libz.so.1 => /lib/libz.so.1 (0xb7c18000)
| improve this answer | |
  • 21
    LD_LIBRARY_PATH is searched at runtime, at compile time you want to set LIBRARY_PATH. See gcc.gnu.org/onlinedocs/gcc/Environment-Variables.html – Bjoern Dahlgren Oct 18 '14 at 16:49
  • 1
    If you're library is completely different from the system library, i.e. is the one to always use, please use the rpath solution. LD_LIBRARY_PATH is a hack for testing and should not be required to make an executable work correctly. – user2746401 Mar 20 '15 at 14:20
  • 1
    its DYLD_LIBRARY_PATH for Mac – cbinder Nov 27 '15 at 6:33
  • Here is a full sample command (for C) that works based on this answer: gcc myFile.c -o myFile.o -l myLibraryBaseName -Wl,-rpath,locationOfMyLibrary -L locationOfMyLibrary – Jet Blue May 4 '19 at 0:43

This is an old question, but no one seems to have mentioned this.

You were getting lucky that the thing was linking at all.

You needed to change

g++ -g -Wall -o my_binary -L/my/dir -lfoo bar.cpp

to this:

g++ -g -Wall -o my_binary -L/my/dir bar.cpp -lfoo

Your linker keeps track of symbols it needs to resolve. If it reads the library first, it doesn't have any needed symbols, so it ignores the symbols in it. Specify the libraries after the things that need to link to them so that your linker has symbols to find in them.

Also, -lfoo makes it search specifically for a file named libfoo.a or libfoo.so as needed. Not libfoo.so.0. So either ln the name or rename the library as appopriate.

To quote the gcc man page:

-l library
   It makes a difference where in the command you 
   write this option; the linker searches and processes 
   libraries and object files in the order they are 
   specified.  Thus, foo.o -lz bar.o searches library z 
   after file foo.o but before bar.o.  If bar.o refers 
   to functions in z, those functions may not be loaded.

Adding the file directly to g++'s command line should have worked, unless of course, you put it prior to bar.cpp, causing the linker to ignore it for lacking any needed symbols, because no symbols were needed yet.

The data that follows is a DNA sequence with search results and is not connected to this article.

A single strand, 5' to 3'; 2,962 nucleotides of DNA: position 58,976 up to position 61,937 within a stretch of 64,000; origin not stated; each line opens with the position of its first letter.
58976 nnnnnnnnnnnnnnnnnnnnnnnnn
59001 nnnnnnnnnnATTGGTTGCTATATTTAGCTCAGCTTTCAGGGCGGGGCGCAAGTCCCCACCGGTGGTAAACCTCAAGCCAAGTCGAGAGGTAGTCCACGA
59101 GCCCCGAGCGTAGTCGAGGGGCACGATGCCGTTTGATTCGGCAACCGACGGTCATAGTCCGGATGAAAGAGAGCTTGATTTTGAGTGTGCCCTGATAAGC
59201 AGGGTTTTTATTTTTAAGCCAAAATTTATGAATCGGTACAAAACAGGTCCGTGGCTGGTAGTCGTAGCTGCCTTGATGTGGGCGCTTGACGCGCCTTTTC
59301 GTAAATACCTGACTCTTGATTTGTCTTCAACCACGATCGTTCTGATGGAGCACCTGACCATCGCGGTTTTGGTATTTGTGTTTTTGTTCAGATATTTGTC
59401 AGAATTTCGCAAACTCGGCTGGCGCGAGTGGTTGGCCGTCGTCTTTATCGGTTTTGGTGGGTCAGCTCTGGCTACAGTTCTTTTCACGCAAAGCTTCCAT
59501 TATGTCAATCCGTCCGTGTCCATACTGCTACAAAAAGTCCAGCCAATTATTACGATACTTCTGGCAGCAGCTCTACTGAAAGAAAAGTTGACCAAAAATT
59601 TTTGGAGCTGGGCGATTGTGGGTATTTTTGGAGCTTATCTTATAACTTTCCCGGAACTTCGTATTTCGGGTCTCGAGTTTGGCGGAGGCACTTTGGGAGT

| improve this answer | |

Specifying the absolute path to the library should work fine:

g++ /my/dir/libfoo.so.0  ...

Did you remember to remove the -lfoo once you added the absolute path?

| improve this answer | |

As an alternative, you can use the environment variables LIBRARY_PATH and CPLUS_INCLUDE_PATH, which respectively indicate where to look for libraries and where to look for headers (CPATH will also do the job), without specifying the -L and -I options.

Edit: CPATH includes header with -I and CPLUS_INCLUDE_PATH with -isystem.

| improve this answer | |
  • Could you please add example for usage? – Hanna Khalil Jun 8 '16 at 9:39
  • export LIBRARY_PATH = /path/to/lib in the same console session where you are compiling – Alexandre Hamez Jun 8 '16 at 11:55

If one is used to work with DLL in Windows and would like to skip .so version numbers in linux/QT, adding CONFIG += plugin will take version numbers out. To use absolute path to .so, giving it to linker works fine, as Mr. Klatchko mentioned.

| improve this answer | |

Your Answer

By clicking “Post Your Answer”, you agree to our terms of service, privacy policy and cookie policy

Not the answer you're looking for? Browse other questions tagged or ask your own question.